While dying is a normal stage of life, death is sobering to many end-of-life individuals.
Allow your dying family member the time he or she needs to be alone and rest, but make sure he or she feels loved. Provide company and emotional support when you can.
Along with personality changes, individuals nearing death may suffer from severe mood swings. They may even be unaware of their sudden moods and actions.
Often, hospice patients lash out in anger at their own caregivers and loved ones. Do not take this anger personally. Angry words or behaviors toward you may just be a way for your loved one to express frustration, embarrassment, or discomfort.
Remember that your loved one may not realize what he or she is doing. Validate his or her feelings, and reassure your loved one of your support.
If your loved one’s mood swings worry you, talk with a hospice worker. He or she can help you locate potential reasons for mood changes in the patient, and provide ways to help.
If possible, discuss feelings with your end-of-life loved one. If it is not too upsetting to him or her, talking through emotions may bring healing and greater understanding to both of you.
In the end stage of life, your loved one may show signs of anxiety and restlessness. This may result from an unresolved problem within the individual or with another person. Anxiety may also arise from fear of death, of the unknown, or of leaving loved ones behind.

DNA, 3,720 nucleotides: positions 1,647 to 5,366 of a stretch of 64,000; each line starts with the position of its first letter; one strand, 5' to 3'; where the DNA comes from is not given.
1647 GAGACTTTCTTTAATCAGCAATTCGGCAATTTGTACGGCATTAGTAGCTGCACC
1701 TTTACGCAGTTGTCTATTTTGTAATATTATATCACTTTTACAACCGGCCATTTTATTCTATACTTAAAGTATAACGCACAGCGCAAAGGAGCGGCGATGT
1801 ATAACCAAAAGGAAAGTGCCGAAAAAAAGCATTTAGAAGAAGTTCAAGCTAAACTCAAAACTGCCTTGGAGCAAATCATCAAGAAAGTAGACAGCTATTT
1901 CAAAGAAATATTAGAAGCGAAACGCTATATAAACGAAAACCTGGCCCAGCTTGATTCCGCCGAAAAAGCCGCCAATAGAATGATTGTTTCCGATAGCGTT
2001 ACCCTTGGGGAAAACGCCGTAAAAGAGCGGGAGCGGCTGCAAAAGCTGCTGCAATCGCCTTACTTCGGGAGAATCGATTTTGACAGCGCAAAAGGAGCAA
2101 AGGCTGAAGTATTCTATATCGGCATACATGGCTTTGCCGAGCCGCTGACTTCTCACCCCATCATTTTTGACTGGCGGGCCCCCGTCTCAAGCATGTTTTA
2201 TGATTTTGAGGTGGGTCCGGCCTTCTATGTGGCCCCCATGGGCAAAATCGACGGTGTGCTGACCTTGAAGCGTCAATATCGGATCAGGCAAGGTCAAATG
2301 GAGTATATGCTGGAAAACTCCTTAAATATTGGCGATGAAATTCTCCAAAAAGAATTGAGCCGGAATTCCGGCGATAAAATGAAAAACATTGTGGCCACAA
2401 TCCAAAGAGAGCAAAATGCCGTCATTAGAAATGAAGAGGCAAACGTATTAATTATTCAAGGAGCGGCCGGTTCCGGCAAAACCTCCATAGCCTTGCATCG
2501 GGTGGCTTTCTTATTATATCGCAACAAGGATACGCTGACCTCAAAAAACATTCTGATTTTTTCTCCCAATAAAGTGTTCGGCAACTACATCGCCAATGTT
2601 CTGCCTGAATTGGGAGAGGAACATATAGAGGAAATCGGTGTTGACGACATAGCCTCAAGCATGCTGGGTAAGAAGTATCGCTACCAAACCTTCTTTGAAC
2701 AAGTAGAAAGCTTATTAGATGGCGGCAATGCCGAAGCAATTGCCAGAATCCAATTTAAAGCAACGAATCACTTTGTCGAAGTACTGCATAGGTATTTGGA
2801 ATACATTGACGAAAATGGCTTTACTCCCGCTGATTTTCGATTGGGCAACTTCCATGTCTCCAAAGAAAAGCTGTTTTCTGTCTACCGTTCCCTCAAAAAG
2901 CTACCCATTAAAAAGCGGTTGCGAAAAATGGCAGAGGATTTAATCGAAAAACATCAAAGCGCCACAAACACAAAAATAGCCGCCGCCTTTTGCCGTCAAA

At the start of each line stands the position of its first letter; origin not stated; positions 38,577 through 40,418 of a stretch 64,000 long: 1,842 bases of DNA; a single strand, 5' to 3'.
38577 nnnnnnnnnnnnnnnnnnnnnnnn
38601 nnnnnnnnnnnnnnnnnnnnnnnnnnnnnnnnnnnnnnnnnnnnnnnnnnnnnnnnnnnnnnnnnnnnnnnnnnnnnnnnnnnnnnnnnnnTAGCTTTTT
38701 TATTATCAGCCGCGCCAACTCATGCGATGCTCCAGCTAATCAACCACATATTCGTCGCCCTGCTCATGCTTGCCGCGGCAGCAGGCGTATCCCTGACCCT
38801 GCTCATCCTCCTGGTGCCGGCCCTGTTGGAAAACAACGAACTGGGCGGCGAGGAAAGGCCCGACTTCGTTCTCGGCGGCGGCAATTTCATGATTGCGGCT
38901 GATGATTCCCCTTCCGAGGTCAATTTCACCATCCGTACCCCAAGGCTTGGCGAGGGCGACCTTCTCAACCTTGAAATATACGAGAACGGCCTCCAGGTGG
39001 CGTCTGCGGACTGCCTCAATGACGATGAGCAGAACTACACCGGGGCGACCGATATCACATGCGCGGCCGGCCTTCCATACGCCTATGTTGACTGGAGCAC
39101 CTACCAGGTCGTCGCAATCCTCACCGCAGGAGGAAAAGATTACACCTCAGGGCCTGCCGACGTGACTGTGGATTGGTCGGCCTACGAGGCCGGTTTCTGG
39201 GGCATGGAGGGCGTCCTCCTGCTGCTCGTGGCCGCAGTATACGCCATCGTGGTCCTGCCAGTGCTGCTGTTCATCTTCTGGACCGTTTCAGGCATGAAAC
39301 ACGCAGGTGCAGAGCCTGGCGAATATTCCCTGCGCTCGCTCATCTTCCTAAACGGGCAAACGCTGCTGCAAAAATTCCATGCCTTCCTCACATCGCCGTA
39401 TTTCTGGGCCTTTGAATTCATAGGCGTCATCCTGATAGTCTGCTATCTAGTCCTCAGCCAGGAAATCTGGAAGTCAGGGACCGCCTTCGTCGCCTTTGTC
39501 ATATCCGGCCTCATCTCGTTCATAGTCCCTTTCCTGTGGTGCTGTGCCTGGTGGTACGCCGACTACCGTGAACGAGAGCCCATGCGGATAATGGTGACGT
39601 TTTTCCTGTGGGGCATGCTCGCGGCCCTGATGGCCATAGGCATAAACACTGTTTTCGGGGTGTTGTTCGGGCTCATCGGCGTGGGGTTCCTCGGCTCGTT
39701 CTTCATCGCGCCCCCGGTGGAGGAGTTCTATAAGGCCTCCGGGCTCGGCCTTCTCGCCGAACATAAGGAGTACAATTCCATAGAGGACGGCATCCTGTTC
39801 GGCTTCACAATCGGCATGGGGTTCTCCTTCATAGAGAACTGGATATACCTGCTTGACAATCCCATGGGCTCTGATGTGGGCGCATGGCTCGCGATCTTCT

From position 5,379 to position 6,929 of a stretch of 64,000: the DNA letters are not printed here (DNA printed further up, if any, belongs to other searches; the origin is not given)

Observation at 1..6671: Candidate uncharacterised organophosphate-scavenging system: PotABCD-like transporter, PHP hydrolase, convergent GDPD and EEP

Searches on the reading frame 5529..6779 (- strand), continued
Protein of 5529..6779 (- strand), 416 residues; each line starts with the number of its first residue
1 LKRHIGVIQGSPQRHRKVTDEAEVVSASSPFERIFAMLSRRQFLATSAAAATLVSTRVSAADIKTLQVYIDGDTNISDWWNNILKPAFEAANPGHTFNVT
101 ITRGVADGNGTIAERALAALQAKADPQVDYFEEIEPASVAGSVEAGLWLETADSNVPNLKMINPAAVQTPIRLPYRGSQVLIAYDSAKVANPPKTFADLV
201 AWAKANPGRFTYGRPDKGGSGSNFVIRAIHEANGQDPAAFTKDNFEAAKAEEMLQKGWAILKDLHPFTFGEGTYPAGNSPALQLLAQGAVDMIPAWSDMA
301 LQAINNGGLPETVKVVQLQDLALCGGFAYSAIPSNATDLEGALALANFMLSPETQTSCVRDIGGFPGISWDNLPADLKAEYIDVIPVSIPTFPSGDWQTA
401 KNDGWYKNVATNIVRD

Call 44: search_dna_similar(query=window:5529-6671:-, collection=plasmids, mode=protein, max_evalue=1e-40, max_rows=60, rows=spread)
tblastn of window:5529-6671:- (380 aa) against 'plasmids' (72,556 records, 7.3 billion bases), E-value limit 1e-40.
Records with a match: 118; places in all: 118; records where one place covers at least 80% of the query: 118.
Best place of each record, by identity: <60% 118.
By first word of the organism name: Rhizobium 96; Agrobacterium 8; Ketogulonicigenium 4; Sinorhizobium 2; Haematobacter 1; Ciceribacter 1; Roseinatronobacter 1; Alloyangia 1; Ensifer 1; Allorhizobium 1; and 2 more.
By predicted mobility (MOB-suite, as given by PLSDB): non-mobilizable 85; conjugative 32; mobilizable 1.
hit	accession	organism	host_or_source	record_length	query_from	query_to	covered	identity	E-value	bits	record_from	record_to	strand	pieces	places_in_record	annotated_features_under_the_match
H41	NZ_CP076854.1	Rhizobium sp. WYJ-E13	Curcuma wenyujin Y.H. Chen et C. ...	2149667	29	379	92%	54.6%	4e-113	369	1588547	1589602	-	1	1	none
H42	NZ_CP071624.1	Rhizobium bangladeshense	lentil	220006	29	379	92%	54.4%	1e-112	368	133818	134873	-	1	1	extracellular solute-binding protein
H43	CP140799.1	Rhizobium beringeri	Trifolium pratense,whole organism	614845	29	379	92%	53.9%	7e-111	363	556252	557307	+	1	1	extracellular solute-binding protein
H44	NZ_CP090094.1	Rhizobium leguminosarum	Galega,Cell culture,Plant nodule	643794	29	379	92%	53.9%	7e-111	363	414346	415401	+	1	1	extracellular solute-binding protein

Hospice workers can help you identify potential causes for your loved one’s anxiety, and suggest ways to help him or her find peace.
Consider playing soothing music, discussing favorite memories, reading together, and sharing reassuring messages.
As brain and judgment functions decline, your loved one may become confused about the day, time, others’ identities, or his or her own identity.
Often, those nearing the end of life mistake people in the present for people they knew in the past. Or, they may forget individuals altogether.
Give your loved one reminders about who you are, who he or she is, and what time and day it is. Help them by explaining the current situation and what you are doing.
Use soft and gentle words, and answer questions honestly. You may need to repeat information and reminders often.
Dying individuals also sometimes comment on people and places they can see that you cannot. This phenomenon is sometimes call ed a “deathbed vision.” Your loved one may seem to exist in two worlds or eras at once.
He or she may talk with deceased loved ones or with strangers, or comment on the surroundings in terms that do not match what y ou see.
Do not talk your loved one out of their vision. If appropriate, ask questions and listen.
These visions play an interesting and important role in dying. Often these deathbed visions bring comfort to a dying individual.
Take Comfort in Hospice Help
When someone you know draws close to dying, the mental and emotional changes they undergo may concern you. These internal changes are a normal part of the process of letting go of life.
If you have any questions about the way your end-of-life loved one is behaving, talk with a hospice worker for greater understanding and help.